The Grammar of Data Science: Python vs R
In this post, I will elaborate on my experience switching teams by comparing and contrasting R and Python solutions to some simple data exploration exercises.
Python and R are popular programming languages used by data scientists. Until recently, I exclusively used Python for exploratory data analysis, relying on Pandas and Seaborn for data manipulation and visualization. However, after seeing my colleagues do some amazing work in R with dplyr and ggplot2, I decided to take the plunge and learn how the other side lives. I found that I could more easily translate my ideas into code and beautiful visualizations with R than with Python. In this post, I will elaborate on my experience switching teams by comparing and contrasting R and Python solutions to some simple data exploration exercises.
Entering the Hadleyverse
My data exploration process has the following steps: hypothesize, get data, sanitize the data, compute descriptive statistics, plot things, drill down, rinse and repeat. I will use the (in)famous diamonds dataset that ships with ggplot2 to illustrate this process in R and Python. The dataset contains the carat size, cut, clarity, depth, table, price, and dimensional measurements of around 50 thousand diamonds. Here are the first five rows of data:
Some questions that come to mind are: How does the price of a diamond vary with the carat size? How does this relationship vary with categorical variables like cut, color, or clarity? I can answer all these questions with a quick visualization, using ggplot, in five lines of code:
library(ggplot2) library(dplyr) data(diamonds) diamonds %>% ggplot(aes(x=carat,y=price)) + geom_point(alpha=0.5) + facet_grid(~ cut) + stat_smooth(method = lm, formula = y ~ poly(x,2)) + theme_bw()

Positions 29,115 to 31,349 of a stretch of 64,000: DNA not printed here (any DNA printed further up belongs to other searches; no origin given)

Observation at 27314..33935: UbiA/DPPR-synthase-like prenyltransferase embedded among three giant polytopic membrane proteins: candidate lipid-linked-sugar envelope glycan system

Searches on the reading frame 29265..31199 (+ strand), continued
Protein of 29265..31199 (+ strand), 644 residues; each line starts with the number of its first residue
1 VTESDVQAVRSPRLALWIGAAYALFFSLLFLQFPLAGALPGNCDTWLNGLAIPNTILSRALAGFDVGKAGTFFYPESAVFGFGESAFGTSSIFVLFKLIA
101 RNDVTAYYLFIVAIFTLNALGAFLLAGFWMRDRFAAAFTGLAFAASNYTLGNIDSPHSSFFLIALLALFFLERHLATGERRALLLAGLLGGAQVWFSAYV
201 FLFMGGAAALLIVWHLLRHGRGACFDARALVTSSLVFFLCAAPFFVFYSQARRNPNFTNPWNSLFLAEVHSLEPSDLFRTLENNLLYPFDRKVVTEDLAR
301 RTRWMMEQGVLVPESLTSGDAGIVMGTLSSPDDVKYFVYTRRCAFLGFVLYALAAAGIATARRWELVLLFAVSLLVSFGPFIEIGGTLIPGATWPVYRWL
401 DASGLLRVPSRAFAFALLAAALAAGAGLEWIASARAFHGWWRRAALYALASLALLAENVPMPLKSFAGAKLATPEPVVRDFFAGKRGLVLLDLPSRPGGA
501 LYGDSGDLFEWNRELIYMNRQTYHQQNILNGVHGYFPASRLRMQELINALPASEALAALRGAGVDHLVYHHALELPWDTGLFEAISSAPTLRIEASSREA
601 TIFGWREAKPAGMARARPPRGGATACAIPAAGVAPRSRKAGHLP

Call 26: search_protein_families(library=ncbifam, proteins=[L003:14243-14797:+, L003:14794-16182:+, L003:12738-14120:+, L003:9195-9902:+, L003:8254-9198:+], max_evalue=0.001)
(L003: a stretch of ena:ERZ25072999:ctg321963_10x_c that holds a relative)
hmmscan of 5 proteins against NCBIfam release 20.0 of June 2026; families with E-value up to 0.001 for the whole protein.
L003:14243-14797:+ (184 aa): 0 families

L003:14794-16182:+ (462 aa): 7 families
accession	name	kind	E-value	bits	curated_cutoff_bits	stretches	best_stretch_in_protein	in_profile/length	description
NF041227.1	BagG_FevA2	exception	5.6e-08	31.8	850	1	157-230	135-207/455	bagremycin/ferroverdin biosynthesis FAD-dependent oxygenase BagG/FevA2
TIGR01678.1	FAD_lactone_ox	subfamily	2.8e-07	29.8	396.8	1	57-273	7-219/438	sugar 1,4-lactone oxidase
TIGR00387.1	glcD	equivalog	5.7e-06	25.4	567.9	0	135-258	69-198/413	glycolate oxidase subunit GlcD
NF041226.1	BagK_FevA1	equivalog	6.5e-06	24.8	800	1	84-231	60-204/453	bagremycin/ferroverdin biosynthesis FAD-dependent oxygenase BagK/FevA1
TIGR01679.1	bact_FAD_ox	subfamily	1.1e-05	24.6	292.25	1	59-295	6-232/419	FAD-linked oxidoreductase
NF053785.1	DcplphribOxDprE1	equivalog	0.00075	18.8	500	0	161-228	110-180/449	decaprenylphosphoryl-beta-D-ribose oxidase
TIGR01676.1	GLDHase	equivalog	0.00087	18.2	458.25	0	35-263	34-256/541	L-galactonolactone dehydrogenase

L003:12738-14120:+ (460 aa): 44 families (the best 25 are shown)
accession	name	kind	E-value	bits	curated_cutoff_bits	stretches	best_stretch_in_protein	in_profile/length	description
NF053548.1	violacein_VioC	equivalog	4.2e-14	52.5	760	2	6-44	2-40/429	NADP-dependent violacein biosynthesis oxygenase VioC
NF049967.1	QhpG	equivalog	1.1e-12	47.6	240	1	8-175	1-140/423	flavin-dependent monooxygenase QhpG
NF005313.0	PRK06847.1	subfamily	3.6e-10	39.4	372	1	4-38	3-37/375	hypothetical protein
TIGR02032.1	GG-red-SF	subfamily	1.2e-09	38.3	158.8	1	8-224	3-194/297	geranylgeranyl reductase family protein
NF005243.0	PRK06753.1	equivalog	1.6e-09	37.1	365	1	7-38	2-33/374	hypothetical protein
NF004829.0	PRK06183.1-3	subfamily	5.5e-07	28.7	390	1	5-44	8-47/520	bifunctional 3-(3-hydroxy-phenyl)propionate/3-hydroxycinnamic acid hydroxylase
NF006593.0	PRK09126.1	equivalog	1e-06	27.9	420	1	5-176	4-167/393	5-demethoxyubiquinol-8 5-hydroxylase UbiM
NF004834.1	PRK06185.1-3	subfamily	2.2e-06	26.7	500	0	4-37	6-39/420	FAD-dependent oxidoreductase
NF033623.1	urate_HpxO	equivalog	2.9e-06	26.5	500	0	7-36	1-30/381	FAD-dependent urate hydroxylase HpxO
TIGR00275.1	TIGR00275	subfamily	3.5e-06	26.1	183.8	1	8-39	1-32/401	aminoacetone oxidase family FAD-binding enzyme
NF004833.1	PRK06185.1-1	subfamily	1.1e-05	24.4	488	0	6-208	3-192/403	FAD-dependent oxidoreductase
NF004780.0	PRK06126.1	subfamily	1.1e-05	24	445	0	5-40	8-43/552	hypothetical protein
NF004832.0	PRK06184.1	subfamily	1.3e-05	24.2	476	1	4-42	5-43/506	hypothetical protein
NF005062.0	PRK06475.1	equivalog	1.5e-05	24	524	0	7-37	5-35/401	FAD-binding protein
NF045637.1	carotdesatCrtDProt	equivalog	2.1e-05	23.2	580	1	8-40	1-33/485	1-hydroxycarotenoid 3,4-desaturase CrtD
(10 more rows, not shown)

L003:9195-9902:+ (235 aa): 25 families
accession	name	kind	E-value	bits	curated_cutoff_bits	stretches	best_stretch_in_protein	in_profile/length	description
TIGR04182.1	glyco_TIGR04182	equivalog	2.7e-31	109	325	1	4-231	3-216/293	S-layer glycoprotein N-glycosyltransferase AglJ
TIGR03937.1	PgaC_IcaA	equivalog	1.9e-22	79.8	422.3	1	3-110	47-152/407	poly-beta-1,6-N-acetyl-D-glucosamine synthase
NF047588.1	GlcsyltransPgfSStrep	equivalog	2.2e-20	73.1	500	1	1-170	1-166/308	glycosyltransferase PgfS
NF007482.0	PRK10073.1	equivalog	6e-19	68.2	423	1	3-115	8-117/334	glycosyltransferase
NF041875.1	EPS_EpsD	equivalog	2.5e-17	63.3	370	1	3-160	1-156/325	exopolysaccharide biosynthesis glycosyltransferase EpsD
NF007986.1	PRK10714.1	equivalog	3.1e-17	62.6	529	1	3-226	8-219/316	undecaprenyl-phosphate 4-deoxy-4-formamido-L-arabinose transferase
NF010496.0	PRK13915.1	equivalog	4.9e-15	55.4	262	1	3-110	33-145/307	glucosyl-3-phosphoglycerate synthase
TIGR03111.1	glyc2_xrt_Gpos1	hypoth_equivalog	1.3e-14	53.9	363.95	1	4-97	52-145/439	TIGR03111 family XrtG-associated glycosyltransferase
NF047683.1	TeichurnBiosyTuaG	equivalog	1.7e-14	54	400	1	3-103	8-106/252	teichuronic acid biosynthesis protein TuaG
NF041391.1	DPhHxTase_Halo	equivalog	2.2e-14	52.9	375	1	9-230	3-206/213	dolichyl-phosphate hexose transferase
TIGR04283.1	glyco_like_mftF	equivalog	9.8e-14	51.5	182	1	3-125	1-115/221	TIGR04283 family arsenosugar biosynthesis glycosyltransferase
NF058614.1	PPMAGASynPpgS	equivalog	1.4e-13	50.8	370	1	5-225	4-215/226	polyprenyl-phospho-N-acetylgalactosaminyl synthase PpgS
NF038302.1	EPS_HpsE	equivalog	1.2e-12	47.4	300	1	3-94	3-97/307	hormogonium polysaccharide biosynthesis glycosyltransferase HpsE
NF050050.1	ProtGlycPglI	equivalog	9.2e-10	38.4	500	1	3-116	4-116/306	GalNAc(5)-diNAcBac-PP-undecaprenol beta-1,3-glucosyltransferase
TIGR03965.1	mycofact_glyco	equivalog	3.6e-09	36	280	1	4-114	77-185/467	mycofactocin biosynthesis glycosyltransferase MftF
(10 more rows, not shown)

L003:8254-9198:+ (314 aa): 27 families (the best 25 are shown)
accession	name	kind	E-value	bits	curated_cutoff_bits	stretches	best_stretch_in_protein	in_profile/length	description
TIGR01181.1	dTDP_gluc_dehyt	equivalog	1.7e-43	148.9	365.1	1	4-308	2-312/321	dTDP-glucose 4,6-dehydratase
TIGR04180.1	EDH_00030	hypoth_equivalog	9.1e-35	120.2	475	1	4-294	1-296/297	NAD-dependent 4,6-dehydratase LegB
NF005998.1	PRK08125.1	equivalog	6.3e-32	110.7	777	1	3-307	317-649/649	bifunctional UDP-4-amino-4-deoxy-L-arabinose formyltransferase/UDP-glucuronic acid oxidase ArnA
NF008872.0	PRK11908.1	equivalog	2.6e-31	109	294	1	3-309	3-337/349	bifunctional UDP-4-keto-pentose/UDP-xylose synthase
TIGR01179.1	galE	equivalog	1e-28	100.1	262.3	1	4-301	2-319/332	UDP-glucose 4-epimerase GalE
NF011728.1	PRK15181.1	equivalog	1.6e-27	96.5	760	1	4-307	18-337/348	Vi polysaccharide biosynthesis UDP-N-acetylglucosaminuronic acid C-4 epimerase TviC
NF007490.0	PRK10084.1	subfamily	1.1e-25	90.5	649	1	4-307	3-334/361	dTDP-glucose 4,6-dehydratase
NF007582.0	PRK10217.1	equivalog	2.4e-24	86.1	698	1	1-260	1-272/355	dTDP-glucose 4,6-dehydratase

%>% operator (gross looking!) is a pipe which simply passes the output of the left operator as the first argument to the right operator. I tell ggplot with the aesthetic mapping (
aes) that my independent variable
x is carat, and my dependent variable
y is price. The next graphical layer (
geom_point) states that I want to represent each data point as a point, to eventually form a scatter plot. Next, I facet the scatter plot (
facet_grid) on cut, although I can also facet on color or clarity. Finally, I have ggplot fit a second order linear model (
stat_smooth) to the data, and display the fit on top of the scatterplot. I find the language for expressing the visualization to be intuitive, and the result is beautiful:
With this simple visualization, we can quickly see that price increases with carat size, the relationship is nonlinear, there are some outliers, and the relationship does not depend too heavily on cut.
Lost in translation with Python
How can we do the same thing in Python? With Seaborn, this can be done with lmplot,
from ggplot.exampledata import diamonds import seaborn as sns sns.set_style("white") sns.lmplot("carat", "price", col="cut", data=diamonds, order=2)
which outputs a markedly less beautiful visualization:
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